Chariot Learning Blog

I recently had the good fortune of being invited to take an official ACT in my own home by computer. As a lifelong student of standardized testing, I’m never going to turn down the opportunity to learn something new while challenging my skills. And now that I’ve taken the test, the educator in me demands that I share my insights on this new twist on an old test. What did I learn by taking the ACT on computer? 1. I still got it! While performing at a high level obviously matters to me, I have nothing but professional pride on the line. Elite performance can be difficult to achieve without a real incentive, and I already have my college degree, thank you. Apparently, though, I can still turn it on when needed 😉 2. Testing on a computer takes longer. I spoke at length with ACT Senior Director of Research…

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One reason I love hosting the Tests and the Rest podcast is because I meet so many smart and interesting educators, then learn from them. That’s why interviewing counselor Emily Kircher-Morris on the topic of college admissions for twice-exceptional students was such a treat. Once Emily explained what twice-exceptional or 2E meant, I realized how many 2E learners I’d met and worked with in the past. So you should listen to that podcast episode and learn as well! Another reason love hosting the Tests and the Rest podcast is that meeting these remarkable professionals often sparks further collaboration. Emily happens to be the host of the Mind Matters Podcast, which features discussions with leaders in the fields of psychology, education, and beyond, with an emphasis on gifted/talented and twice-exceptional children and adults. Imagine how flattered I was when she invited me and my Tests and the Rest co-host Amy Seeley…

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After over 25 years of trying to explain what complex standardized instruments like the SAT or ACT are meant to test, I still find the general explanation of “math, verbal, and test taking skills” woefully inadequate. Just as frustrating is the disconnect between the way these skills are tests in school as opposed to the exams themselves. Why is SAT math, for example, so different from school math, even though the discrete subject matter overlaps entirely? A recent comment from deep thinker Shane Parrish of Farnam Street helped me wrap my head around why the conventional view of what is tested fails to describe how multifarious and sophisticated those skills are: We tend to think of meta skills as the skill. For example, we default to thinking that reading is a skill. But there is really no skill called reading. Reading is the meta-skill that results when you alloy other…

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In May 2020, in the midst of the most bizarre semester American college students have known in generations, the regents of the University of California voted to phase out the SAT and ACT tests as a requirement for admission across all nine of its undergraduate campuses. They took this step much further than other schools, who chose to allow test optional admissions for the high school class of 2021 due to inconsistent testing opportunities. UC adopted a position of two years of test optional followed by two years of test blind despite the findings of its own task force that said that test scores were often a better indicator of college success than grades. In doing so, they overrode the unanimous vote of faculty to keep SAT and ACT scores as part of a holistic admissions process. Sounds crazy, doesn’t it? Too bad New York might follow the same ill-advised…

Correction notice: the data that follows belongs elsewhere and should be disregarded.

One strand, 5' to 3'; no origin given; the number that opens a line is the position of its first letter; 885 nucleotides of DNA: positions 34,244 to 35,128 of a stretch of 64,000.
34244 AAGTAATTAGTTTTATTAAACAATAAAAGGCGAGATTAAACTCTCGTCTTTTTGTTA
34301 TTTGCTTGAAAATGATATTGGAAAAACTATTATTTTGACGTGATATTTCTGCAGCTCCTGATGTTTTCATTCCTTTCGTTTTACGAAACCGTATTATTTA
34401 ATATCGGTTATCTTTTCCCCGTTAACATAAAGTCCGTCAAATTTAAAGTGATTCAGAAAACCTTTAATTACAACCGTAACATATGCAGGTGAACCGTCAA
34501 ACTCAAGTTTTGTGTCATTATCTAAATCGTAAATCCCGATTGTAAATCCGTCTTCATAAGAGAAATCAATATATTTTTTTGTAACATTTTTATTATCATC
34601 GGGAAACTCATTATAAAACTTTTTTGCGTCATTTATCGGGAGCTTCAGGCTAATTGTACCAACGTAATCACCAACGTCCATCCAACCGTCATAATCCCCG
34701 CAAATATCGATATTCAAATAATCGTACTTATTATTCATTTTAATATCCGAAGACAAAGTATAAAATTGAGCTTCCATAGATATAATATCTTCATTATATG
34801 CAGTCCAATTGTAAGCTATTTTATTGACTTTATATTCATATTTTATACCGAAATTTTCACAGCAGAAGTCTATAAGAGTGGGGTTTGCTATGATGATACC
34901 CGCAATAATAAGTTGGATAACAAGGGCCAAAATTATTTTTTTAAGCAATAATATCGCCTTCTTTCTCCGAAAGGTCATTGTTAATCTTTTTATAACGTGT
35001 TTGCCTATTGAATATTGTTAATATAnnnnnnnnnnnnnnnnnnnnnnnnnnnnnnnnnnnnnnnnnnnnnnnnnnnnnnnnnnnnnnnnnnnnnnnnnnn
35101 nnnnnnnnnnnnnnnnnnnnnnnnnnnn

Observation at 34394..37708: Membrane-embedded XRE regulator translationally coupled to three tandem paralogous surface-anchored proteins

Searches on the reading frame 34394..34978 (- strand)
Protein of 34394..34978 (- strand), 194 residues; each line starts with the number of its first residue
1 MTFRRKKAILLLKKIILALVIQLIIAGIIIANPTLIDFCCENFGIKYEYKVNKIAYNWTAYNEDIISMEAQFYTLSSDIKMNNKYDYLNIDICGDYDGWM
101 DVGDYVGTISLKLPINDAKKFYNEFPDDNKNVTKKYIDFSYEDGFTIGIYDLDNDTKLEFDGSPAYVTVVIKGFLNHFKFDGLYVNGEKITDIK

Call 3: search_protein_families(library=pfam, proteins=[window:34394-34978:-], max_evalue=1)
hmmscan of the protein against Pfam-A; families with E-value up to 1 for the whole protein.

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While most people focus on the big numbers on the ACT score report–section scores and Composite–there’s more to learn by digging deeper. ACT included three reporting categories each for English, reading, and science, as well as eight reporting categories for mathematics. These subscores provide more granular insight into test performance by sorting test questions into smaller categories that can be used to evaluate relative strength in specific subject areas. Why don’t we spend much time on ACT Reporting Categories? Basically, these subscores are worthless from an admissions perspective; colleges don’t care about them. However, Reporting Categories have value in terms of identifying key skills test takers should master for ACT success. In this, ACT Reading Reporting Categories can be particularly helpful. The ACT Reporting Category Interpretation Guide provides valuable insight into all of the subscores on the test. The Reading Reporting Categories fall into three large proficiencies: KEY IDEAS AND…

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Nobody has more credibility about achieving success than wildly successful people. Knowing how to get to the top of the mountain is one thing, but summiting that peak again and again until your smiling visage is carved into it is quite another. Why else would a conversation about what it takes to be great between the King of All Media and one of the greatest comedians of all time is worth repeating on a site about learning and performance. Apparently, Howard Stern recently interviewed Jerry Seinfeld, and the conversation turned to work ethic. Howard started talking about how hard he worked everyday to make a living in radio: Howard Stern: “I thought, you know, it is possible to will yourself, maybe not to be the greatest in the world but to certainly get what you want.” Jerry Seinfeld: “I’m going to adjust your perspective a little bit. That was no…

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